Village moratorium decision is delayed as county requests more data
A proposed moratorium on commercial development in three key zones of Greenport Village continues to face an uphill battle to gain approval from the Suffolk County Planning Commission.
At its Feb. 1 virtual meeting, county commission members questioned the legality of an existing “administrative moratorium” on Greenport Village’s waterfront commercial, retail commercial and general commercial zones imposed by the village in December — and requested additional data and information. The commission staff issued a report in early January recommending commissioners reject the broader moratorium proposal. But commissioners — at least so far — have not turned thumbs down on the village’s request for approval. They have requested confirmation of information presented at the February meeting to assure it is accurate, including the number of applications that have been stopped since the village imposed the administrative moratorium as well as confirmation of the number of businesses operating in the village.
More than 200 village residents and business owners have signed a petition supporting the moratorium, and despite county skepticism, the village board could ultimately enact a moratorium with a super-majority of four supporting votes, Andrew Freleng, chief planner at the Suffolk County Planning Department, said at the meeting.
Village officials have one month to provide the requested additional information before reconvening for another virtual session with the commissioners.
County planning commissioner Michael Kauffman said the administrative moratorium is “concerning to me” and wants village officials to address the issue of its legality. However, the commission’s attorney, Michael Comacho, said he wouldn’t render an opinion on the legality question.
Greenport Village attorney Joe Prokop told the commissioners that only two applications are pending, plus one request for the transfer of a business. The first pending application is from a woman seeking a financial hardship exemption for interior construction to her yoga and Pilates studio that is to be addressed this month. The other application is incomplete. The request to transfer a local business to a new owner is moving forward, Mr. Prokop said.
In making the case for a moratorium, Greenport Village Mayor George Hubbard said the village isn’t as seasonal as it once was. It may be quiet in January and February, he said, but by March things start up and become increasingly busy for the rest of the year. Business owners contemplating changes tend to file applications at the end of the summer and through the fall for construction they want to have accomplished by March or soon thereafter, the mayor said.
Village Trustee Peter Clarke, a principal of Clarke’s Garden and Home, and Kevin Stuessi, a developer, resident and village mayoral candidate who launched the petition seeking a moratorium, said the village needs a “vision.”
Family businesses are on the market and being replaced by large businesses, Mr. Clarke said. The moratorium is needed to allow time to “craft a vision” of the future of the village in line with its character, he said.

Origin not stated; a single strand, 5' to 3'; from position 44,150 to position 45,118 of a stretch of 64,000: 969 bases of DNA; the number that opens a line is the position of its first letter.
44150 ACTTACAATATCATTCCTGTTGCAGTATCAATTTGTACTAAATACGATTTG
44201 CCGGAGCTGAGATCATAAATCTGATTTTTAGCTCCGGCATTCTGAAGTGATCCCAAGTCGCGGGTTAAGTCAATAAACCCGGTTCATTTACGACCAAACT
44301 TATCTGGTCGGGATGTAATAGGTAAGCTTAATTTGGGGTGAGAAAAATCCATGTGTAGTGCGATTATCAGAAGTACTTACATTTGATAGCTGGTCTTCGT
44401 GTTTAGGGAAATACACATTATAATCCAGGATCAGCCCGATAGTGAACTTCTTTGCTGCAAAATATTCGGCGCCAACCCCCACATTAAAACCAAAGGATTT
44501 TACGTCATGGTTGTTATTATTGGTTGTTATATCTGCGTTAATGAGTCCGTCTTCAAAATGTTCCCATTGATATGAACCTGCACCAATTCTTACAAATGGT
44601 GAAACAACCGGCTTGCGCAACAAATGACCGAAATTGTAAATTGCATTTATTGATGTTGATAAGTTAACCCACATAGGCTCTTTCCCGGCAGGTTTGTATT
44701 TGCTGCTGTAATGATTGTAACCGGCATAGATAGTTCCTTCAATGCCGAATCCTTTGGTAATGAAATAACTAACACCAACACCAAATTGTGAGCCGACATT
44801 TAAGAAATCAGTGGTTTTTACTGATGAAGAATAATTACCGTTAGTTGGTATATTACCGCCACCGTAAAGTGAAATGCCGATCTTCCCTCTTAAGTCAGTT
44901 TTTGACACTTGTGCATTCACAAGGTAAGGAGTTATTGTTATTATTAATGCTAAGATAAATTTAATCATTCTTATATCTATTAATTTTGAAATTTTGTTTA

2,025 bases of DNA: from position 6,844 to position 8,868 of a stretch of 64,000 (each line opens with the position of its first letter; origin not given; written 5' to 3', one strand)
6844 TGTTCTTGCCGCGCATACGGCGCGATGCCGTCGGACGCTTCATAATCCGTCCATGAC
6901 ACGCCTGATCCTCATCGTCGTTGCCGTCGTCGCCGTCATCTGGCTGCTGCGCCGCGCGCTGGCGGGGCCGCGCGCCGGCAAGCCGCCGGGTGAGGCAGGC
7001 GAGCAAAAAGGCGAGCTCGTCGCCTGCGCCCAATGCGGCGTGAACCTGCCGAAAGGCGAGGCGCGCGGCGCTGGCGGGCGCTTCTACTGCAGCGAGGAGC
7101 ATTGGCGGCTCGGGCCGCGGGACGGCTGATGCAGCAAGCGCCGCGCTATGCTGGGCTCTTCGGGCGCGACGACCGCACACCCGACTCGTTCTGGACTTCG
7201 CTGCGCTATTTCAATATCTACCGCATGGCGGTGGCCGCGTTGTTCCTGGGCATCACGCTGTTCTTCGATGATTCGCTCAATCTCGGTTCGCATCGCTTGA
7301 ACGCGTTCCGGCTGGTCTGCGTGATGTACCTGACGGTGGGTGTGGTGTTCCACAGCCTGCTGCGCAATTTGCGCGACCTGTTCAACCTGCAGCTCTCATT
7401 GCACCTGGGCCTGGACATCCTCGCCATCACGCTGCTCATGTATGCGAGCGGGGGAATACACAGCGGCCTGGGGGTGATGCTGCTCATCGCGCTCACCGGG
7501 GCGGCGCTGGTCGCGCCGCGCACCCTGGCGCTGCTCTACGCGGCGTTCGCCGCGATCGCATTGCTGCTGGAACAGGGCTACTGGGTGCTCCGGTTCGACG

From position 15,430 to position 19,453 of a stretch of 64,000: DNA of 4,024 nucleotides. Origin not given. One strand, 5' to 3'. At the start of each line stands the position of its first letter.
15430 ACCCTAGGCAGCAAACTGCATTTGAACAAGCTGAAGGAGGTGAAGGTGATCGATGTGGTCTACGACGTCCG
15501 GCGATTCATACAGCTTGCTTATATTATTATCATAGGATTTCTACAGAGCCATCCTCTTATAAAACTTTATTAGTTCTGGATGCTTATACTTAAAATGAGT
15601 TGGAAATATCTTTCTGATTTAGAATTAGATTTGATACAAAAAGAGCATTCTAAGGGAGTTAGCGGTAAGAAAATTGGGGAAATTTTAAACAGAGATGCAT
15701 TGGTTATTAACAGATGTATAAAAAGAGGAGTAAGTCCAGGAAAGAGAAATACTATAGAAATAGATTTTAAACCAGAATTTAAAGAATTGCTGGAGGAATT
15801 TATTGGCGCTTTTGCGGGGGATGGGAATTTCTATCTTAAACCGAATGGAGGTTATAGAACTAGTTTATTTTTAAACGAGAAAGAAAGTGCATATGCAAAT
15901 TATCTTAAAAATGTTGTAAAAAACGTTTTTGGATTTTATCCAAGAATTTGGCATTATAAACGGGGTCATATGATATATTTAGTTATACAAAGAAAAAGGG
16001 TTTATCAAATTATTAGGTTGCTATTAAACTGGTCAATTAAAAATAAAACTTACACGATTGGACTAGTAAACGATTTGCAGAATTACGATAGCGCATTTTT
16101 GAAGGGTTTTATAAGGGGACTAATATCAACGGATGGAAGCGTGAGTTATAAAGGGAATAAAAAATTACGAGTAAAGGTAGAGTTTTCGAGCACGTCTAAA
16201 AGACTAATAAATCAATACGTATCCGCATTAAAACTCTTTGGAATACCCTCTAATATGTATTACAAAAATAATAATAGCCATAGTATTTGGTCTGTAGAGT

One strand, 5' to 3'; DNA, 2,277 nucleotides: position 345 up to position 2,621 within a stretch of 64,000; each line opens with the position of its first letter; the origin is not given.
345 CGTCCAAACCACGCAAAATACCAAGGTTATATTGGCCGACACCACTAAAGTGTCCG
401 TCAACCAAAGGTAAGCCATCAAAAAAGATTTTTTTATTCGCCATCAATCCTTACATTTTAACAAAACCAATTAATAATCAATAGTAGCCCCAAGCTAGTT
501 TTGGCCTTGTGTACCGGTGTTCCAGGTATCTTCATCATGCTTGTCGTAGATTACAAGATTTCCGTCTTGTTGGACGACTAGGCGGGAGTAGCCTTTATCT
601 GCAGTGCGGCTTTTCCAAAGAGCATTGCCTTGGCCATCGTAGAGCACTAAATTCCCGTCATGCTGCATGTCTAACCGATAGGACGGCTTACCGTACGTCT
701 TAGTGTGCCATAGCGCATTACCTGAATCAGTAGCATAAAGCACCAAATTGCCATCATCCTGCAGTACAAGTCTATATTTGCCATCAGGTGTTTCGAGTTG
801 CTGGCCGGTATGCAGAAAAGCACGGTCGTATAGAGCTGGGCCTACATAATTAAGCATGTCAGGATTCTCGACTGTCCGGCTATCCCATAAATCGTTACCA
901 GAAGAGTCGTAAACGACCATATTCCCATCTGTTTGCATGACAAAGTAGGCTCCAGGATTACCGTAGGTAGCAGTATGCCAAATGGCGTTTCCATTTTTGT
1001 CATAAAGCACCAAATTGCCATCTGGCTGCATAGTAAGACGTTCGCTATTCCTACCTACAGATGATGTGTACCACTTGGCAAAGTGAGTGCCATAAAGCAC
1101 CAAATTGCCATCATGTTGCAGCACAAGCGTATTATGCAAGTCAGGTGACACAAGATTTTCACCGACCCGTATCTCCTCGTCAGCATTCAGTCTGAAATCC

Mr. Stuessi told the county commissioners the village is the only community east of Riverhead certified by New York State as “disadvantaged.” With mom and pop businesses changing hands, it’s critical to “protect what’s important to us,” Mr. Stuessi said.
The County Commission’s staff report said there hasn’t been an indication the village is being overrun with applications, citing that as another reason why a moratorium isn’t needed.
Erik Warner, whose Eagle Point Hotel Partners is seeking to build a 22-room inn on the site where Sweet Indulgences operated for years, told the commissioners the process of trying to adopt a moratorium “seemed quite rushed.”
Some county commissioners were sympathetic to that concern.
“It’s a messy situation,” Mr. Kauffman said, adding that the village is trying to deal “with some kind of threat” and trying to respond before it’s too late to maintain community character.
He convinced his fellow commissioners to “punt” and declare the Greenport proposal “incomplete” — giving village officials a month to clarify open questions before a final vote.
Commissioner Tom McCarthy said he is aware of Greenport’s struggles with growth, but said a moratorium would unfairly step on property owners’ rights.
The Greenport proposal calls for a six-month development moratorium and, if more time is needed, for up to two, three-month extensions, meaning it would be over within a year of its creation, at most.
County commissioners said that if they do approve the moratorium proposal, they would want a meeting within the first three-months to assess progress. Though not pleased with the administrative moratorium in force since early December, there was general appreciation for progress that has been made in one of the aims of its imposition: getting certification of a Local Waterfront Revitalization Program.
That plan was solidified in 1996, with the village updating it in 2014. But the update was not accepted by the state, which had changed its format since the LWRP was filed. It was returned to the village for reformatting but not changed or resubmitted.
Since December, a village committee has been working to reformat the LWRP and assure more changes aren’t required prior to resubmission.
Mr. Hubbard said he anticipated the LWRP can be completed in a relatively short time. Others on the committee are working on reviewing the zoning code to bring it up to date as it has not been reviewed in its entirety in roughly 25 years.
Another group is looking at infrastructure needs, with particular emphasis on parking regulations.